This is Rakudo, a Raku compiler for the MoarVM and JVM.
Rakudo is Copyright © 2008-2020, The Perl Foundation. Rakudo is distributed under the terms of the Artistic License 2.0. For more details, see the full text of the license in the file LICENSE.
This directory contains only the Rakudo compiler itself; it does not contain any of the modules, documentation, or other items that would normally come with a full Raku distribution. If you're after more than just the bare compiler, please download the latest Rakudo Star package.
Note that different backends implement slightly different sets of features. For a high-level overview of implemented and missing features, please visit the features page on raku.org.
Recent changes and feature additions are documented in the
See the INSTALL.txt file for detailed prerequisites and build and installation instructions.
The general process for building is running
perl Configure.plwith the desired configuration options (common options listed below), and then running
make install. Optionally, you may run
make spectestto test your build on Roast, the Official Raku test suite. To update the test suite, run
Installation of Rakudo simply requires building and running
make install. Note that this step is necessary for running Rakudo from outside the build directory. But don't worry, it installs locally by default, so you don't need any administrator privileges for carrying out this step.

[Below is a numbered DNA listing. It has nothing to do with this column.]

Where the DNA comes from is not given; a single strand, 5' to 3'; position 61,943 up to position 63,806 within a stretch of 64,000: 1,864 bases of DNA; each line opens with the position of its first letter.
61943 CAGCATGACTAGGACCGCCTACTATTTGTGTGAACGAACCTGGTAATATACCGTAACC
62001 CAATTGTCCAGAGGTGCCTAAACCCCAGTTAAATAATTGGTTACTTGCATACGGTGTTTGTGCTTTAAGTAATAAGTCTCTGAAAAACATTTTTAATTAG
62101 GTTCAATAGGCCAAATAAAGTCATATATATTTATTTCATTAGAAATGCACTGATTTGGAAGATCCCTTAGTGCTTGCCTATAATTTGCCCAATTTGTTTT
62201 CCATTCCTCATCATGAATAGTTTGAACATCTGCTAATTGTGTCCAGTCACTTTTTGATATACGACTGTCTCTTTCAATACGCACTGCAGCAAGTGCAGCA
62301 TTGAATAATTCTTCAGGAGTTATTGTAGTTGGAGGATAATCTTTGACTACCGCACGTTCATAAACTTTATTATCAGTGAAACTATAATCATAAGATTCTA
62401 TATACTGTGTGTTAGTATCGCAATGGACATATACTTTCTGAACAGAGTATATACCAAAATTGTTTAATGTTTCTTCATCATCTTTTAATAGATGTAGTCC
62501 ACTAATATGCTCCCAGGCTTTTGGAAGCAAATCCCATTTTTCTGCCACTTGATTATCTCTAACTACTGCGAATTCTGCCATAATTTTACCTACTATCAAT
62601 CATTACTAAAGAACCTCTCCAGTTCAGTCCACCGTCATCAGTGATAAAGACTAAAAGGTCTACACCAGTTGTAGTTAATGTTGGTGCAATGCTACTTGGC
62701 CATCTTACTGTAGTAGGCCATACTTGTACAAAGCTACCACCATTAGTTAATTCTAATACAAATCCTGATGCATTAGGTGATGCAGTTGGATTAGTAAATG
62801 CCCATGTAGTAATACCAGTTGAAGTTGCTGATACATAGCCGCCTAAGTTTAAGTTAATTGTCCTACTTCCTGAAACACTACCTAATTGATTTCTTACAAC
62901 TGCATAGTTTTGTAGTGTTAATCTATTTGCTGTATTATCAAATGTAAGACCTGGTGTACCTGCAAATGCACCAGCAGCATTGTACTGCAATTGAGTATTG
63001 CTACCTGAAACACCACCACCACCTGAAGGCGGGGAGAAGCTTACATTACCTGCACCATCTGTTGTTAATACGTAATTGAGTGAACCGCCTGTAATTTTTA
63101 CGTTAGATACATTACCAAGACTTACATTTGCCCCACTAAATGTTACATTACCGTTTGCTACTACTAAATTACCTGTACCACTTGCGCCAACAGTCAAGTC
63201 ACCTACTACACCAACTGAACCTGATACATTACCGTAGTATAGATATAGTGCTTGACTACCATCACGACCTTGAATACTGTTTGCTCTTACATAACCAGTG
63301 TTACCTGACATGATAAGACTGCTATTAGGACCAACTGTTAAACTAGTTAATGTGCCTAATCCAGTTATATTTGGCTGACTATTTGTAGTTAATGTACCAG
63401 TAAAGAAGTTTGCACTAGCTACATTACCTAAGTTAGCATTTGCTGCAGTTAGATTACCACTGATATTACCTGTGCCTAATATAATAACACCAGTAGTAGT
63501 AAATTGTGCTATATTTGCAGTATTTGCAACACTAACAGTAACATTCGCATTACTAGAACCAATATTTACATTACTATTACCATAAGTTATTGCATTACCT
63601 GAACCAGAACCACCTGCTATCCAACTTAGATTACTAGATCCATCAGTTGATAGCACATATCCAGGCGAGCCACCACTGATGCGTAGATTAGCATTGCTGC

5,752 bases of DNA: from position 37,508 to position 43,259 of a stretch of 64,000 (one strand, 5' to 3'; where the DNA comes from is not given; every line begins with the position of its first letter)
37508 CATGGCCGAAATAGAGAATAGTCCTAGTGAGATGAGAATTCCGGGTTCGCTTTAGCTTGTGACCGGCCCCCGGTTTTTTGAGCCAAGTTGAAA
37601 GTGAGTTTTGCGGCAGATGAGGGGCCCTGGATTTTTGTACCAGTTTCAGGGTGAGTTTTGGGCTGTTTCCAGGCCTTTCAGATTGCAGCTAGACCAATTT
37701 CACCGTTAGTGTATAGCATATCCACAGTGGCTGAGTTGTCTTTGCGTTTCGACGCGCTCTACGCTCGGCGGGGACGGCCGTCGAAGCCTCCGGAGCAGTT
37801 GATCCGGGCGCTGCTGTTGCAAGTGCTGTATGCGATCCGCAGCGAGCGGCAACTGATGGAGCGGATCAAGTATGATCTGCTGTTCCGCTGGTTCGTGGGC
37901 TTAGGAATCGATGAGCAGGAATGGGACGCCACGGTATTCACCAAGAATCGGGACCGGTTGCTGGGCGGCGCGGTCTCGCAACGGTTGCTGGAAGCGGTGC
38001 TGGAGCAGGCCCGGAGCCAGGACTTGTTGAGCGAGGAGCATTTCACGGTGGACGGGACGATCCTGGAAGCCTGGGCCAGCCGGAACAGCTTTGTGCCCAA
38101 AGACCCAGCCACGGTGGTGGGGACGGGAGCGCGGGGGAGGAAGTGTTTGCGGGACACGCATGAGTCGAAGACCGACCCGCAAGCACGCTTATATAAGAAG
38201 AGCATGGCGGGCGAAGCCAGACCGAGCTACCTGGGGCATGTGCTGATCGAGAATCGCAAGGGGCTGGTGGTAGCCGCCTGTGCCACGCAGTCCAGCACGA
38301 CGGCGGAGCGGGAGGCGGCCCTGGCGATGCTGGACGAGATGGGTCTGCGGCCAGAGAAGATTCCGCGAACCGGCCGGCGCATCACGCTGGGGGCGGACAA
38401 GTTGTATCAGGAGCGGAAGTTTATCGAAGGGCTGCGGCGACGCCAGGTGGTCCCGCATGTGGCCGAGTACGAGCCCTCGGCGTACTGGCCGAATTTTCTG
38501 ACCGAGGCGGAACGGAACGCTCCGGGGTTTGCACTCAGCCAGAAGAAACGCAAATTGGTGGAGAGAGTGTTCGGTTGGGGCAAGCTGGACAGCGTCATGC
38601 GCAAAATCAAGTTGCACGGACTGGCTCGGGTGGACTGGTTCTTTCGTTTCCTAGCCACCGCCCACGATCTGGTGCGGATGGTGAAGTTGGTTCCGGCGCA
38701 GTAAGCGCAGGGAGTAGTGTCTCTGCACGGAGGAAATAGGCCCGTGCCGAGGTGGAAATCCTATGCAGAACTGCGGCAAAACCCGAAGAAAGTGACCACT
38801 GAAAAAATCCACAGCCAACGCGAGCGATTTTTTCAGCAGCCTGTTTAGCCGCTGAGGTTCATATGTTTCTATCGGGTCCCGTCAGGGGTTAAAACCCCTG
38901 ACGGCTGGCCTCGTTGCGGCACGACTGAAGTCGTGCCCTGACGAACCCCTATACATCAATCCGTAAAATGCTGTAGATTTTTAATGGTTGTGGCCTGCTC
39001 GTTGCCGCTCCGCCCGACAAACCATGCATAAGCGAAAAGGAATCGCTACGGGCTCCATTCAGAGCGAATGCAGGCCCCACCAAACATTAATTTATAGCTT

To automatically download, build, and install a fresh MoarVM and NQP, run:
$ perl Configure.pl --gen-moar --gen-nqp --backends=moar
Please be aware, that this will install MoarVM and NQP into your given --prefix before Configure.pl exits.
Alternatively, feel free to git clone https://github.com/perl6/nqp and https://github.com/MoarVM/MoarVM manually and install them individually.
Configuration flags can be passed to MoarVM's Configure.pl using the --moar-option flag. For example, if you wish to use Clang when GCC is the default compiler selected for your OS, use the --compiler flag:
$ perl Configure.pl --gen-moar --moar-option='--compiler=clang' \ --gen-nqp --backends=moar
If the compiler you want to use isn't known by MoarVM or you have multiple versions of the same compiler installed, the --cc flag can be used to pass its exact binary:
$ perl Configure.pl --gen-moar --moar-option='--cc=egcc' \ --gen-nqp --backends=moar
Custom optimization and debugging levels may also be passed through:
$ perl Configure.pl --gen-moar --moar-option='--optimize=0 --debug=3' \ --gen-nqp --backends=moar
For more information on how MoarVM can be configured, view MoarVM's Configure.pl.
Note that to run Rakudo on JVM, JDK 1.8 must be installed. To automatically download, build, and install a fresh NQP, run:
$ perl Configure.pl --gen-nqp --backends=jvm
If you get a
java.lang.OutOfMemoryError: Java heap spaceerror building rakudo on the JVM, you may need to modify your NQP runner to limit memory use. e.g. edit the nqp-j / nqp-j.bat executable (found wherever you installed to, or in the
install/bindirectory) to include
-Xms500m -Xmx3gas options passed to java. Alternatively, you can set